Repeating this for your second basis vectors we can find that we are reflecting about the x-axis, if you can't immediately see this try plotting the two basis vectors. We then get,

$A = \begin{pmatrix} 1 & 0 \\ 0 & -1 \end{pmatrix}$

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  • $\begingroup$ thanks for your demonstration but this is not the problem for me. It's clear from the beginning that different basis give different values for $A$. I'm thinking it's a problem with language. I'm really sorry. My problem is that I've got as result $A=\begin{bmatrix} 0 1 \\ 1 0 \end{bmatrix}$ without giving any concrete value to the basis. If you look my calculations, I don't use any special basis. But, this result is valid only for basis like computational basis or basis like (1,2) (2,1) and so on. $\endgroup$ – user12503 Jun 27 at 11:29
  • $\begingroup$ I think your getting getting confused with the notation of the book, as someone who is self studying I've found sometimes it is not the clearest notation, and you have to look at other sources, or trust your own gut. In this case I think this is bad notation as you must remember that the element of the matrix $A_{i,j}$ doesn't act on the whole vector $v_j$, but on the individual components of $v_j$, just write out the matrix vector multiplication in full rather than the shorthand given in the book. $\endgroup$ – Sam Palmer Jun 27 at 12:25
  • $\begingroup$ Sam Palmer, thanks for all ... I'm going to follow your advice. $\endgroup$ – user12503 Jun 27 at 13:44
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Ok I think I've got it. The first part of my question is correct; the second one no. The big mistake is that I've tried to use eq 2.12 with the elements of vectors and not with the vectors themselves.

As I've done before, taking any basis, say $|v_{0}\rangle$ and $|v_{1}\rangle$, I'm looking for the matrix representation of the lineal operator $A$ such that $A |v_{0}\rangle = |v_{1}\rangle$ and $A |v_{1}\rangle = |v_{0}\rangle$. Applying eq. 2.12 we obtain:

$A |v_{0}\rangle = A_{00} |v_{0}\rangle + A_{10} |v_{1}\rangle = |v_{1}\rangle \Rightarrow A_{00} = 0; A_{10} = 1$

$A |v_{1}\rangle = A_{01} |v_{0}\rangle + A_{11} |v_{1}\rangle = |v_{0}\rangle \Rightarrow A_{01} = 0; A_{11} = 1$

$$A = \begin{pmatrix} 0 & 1 \\ 1 & 0 \end{pmatrix} $$

And now my mistake:

I said this works for computational basis $\begin{pmatrix} 0 \\ 1 \end{pmatrix}$ and $\begin{pmatrix} 1 \\ 0 \end{pmatrix}$ but not for $\frac{1}{\sqrt{2}} \begin{pmatrix} 1 \\ 1 \end{pmatrix}$ and $\frac{1}{\sqrt{2}} \begin{pmatrix} 1 \\ -1 \end{pmatrix}$ basis.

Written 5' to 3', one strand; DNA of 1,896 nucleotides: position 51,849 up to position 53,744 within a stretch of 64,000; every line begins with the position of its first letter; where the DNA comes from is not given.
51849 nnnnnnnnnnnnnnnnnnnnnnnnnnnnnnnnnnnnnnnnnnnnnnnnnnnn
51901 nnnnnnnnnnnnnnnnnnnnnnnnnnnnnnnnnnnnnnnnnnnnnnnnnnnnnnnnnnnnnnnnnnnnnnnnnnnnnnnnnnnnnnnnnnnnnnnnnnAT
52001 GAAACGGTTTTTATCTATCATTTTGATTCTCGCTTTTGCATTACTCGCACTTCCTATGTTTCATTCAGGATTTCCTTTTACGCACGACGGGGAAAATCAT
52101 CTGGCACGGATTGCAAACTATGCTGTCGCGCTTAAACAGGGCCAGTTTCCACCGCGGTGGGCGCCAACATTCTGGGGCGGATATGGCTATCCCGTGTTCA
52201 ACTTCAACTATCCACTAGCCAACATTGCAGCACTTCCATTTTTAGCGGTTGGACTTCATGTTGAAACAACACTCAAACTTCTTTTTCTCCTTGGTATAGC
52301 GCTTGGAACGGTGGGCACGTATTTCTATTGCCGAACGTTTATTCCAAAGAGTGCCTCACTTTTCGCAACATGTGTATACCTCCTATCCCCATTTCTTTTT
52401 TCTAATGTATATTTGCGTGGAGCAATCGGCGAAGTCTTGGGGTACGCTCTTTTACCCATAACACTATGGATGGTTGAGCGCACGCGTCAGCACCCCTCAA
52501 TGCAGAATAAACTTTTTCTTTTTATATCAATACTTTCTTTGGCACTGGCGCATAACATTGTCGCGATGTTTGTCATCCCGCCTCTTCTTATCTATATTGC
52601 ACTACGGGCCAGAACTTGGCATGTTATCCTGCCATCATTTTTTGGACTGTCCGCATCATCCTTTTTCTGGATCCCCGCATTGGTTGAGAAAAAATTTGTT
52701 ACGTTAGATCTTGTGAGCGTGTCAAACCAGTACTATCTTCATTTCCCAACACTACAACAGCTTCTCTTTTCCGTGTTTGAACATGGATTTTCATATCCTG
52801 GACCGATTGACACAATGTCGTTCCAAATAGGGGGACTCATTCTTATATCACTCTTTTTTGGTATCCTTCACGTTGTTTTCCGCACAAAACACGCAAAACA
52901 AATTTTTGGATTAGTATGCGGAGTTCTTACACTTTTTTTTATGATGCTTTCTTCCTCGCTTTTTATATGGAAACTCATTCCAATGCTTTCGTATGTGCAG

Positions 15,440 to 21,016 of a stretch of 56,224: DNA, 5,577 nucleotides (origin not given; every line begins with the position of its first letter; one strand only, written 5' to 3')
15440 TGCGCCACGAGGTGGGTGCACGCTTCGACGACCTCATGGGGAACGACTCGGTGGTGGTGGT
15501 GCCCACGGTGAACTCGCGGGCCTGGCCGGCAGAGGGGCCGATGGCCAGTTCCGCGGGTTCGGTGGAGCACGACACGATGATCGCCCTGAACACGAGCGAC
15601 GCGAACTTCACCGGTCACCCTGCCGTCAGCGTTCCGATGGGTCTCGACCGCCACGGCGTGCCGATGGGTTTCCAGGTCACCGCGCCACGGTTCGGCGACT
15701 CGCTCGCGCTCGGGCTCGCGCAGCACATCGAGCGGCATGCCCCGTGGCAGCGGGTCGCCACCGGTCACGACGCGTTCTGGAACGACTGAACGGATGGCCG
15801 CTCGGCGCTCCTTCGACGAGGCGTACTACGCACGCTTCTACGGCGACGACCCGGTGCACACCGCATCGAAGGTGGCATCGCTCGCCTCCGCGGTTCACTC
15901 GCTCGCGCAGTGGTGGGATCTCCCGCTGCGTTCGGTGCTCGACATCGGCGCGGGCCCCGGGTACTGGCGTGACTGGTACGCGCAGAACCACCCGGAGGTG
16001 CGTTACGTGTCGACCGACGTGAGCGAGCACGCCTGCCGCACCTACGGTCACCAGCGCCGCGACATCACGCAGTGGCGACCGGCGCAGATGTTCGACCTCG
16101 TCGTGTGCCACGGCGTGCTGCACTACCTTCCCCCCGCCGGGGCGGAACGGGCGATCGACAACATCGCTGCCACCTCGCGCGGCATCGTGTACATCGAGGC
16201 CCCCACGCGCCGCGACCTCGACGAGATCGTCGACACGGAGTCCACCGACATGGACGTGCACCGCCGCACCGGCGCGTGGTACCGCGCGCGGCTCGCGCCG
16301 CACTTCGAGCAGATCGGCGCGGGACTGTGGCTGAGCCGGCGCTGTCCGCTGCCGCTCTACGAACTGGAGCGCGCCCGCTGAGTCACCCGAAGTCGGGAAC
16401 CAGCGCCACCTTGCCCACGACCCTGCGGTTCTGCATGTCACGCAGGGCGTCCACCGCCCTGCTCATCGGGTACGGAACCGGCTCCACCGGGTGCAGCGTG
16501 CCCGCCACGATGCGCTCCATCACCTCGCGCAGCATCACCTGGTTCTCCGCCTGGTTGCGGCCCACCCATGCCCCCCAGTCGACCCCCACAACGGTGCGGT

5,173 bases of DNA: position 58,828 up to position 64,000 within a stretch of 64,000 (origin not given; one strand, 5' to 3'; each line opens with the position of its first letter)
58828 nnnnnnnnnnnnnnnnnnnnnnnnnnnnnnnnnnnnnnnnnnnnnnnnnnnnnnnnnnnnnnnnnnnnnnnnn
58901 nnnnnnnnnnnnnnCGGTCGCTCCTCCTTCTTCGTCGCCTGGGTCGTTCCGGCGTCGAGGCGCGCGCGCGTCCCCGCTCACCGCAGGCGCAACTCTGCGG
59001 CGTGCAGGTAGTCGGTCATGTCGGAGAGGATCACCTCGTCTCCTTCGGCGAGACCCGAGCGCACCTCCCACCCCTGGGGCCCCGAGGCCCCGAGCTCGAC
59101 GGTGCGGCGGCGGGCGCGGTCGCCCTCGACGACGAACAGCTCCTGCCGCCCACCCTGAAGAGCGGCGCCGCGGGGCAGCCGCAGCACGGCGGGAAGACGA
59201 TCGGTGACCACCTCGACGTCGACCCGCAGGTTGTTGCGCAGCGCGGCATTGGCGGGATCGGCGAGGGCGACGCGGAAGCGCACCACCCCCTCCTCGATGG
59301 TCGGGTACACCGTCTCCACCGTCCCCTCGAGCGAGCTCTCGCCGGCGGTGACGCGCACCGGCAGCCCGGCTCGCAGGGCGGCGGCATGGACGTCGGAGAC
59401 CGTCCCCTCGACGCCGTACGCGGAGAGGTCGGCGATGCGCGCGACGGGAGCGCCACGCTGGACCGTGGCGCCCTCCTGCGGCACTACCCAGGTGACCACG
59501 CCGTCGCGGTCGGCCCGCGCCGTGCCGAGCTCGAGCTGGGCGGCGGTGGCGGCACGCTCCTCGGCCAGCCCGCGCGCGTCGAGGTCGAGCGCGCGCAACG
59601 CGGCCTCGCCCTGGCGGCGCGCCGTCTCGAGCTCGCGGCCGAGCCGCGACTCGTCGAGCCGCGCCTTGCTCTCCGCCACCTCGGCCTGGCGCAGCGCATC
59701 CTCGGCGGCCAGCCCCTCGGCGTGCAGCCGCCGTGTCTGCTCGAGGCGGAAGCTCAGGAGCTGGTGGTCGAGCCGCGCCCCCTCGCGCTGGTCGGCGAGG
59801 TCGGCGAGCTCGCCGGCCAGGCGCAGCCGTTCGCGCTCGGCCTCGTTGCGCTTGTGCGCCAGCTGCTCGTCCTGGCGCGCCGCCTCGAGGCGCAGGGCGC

And I said that because I did these wrong calculations:

  • With computational basis:

$ A |v_{0}\rangle = \begin{pmatrix} 0 & 1 \\ 1 & 0 \end{pmatrix} \begin{pmatrix} 0 \\ 1 \end{pmatrix} = \begin{pmatrix} 0 \times 0 + 1 \times 1 \\ 1 \times 0 + 0 \times 1 \end{pmatrix} = \begin{pmatrix} 1 \\ 0 \end{pmatrix} = |v_{1}\rangle $

  • With the other basis:

$ A |v_{0}\rangle = \begin{pmatrix} 0 & 1 \\ 1 & 0 \end{pmatrix} \frac{1}{\sqrt{2}} \begin{pmatrix} 1 \\ 1 \end{pmatrix} = \frac{1}{\sqrt{2}} \begin{pmatrix} 0 \times 1 + 1 \times 1 \\ 1 \times 1 + 0 \times 1 \end{pmatrix} = \frac{1}{\sqrt{2}} \begin{pmatrix} 1 \\ 1 \end{pmatrix} \ne |v_{1}\rangle $

I used elements of the vectors and not vectors, so all these calculations are wrong.

Let's see how is the correct way:

  • With computational basis:

$A |v_{0}\rangle = 0 \times |v_{0}\rangle + 1 \times |v_{1}\rangle = 0 \times \begin{pmatrix} 0 \\ 1 \end{pmatrix} + 1 \times \begin{pmatrix} 1 \\ 0 \end{pmatrix} = \begin{pmatrix} 1 \\ 0 \end{pmatrix} = |v_{1}\rangle $

$A |v_{1}\rangle = 1 \times |v_{0}\rangle + 0 \times |v_{1}\rangle = 1 \times \begin{pmatrix} 0 \\ 1 \end{pmatrix} + 0 \times \begin{pmatrix} 1 \\ 0 \end{pmatrix} = \begin{pmatrix} 0 \\ 1 \end{pmatrix} = |v_{0}\rangle $

  • With the other basis:

$A |v_{0}\rangle = 0 \times |v_{0}\rangle + 1 \times |v_{1}\rangle = 0 \times \frac{1}{\sqrt{2}} \begin{pmatrix} 1 \\ 1 \end{pmatrix} + 1 \times \frac{1}{\sqrt{2}} \begin{pmatrix} 1 \\ -1 \end{pmatrix} = \frac{1}{\sqrt{2}} \begin{pmatrix} 1 \\ -1 \end{pmatrix} = |v_{1}\rangle $

$A |v_{1}\rangle = 1 \times |v_{0}\rangle + 0 \times |v_{1}\rangle = 1 \times \frac{1}{\sqrt{2}} \begin{pmatrix} 1 \\ 1 \end{pmatrix} + 0 \times \frac{1}{\sqrt{2}} \begin{pmatrix} 1 \\ -1 \end{pmatrix} = \frac{1}{\sqrt{2}} \begin{pmatrix} 1 \\ 1 \end{pmatrix} = |v_{0}\rangle $

I hope all become clear now. I couldn't explain my problem correctly before. I'm really sorry.

I have to thanks a lot to teclado from another forum web page.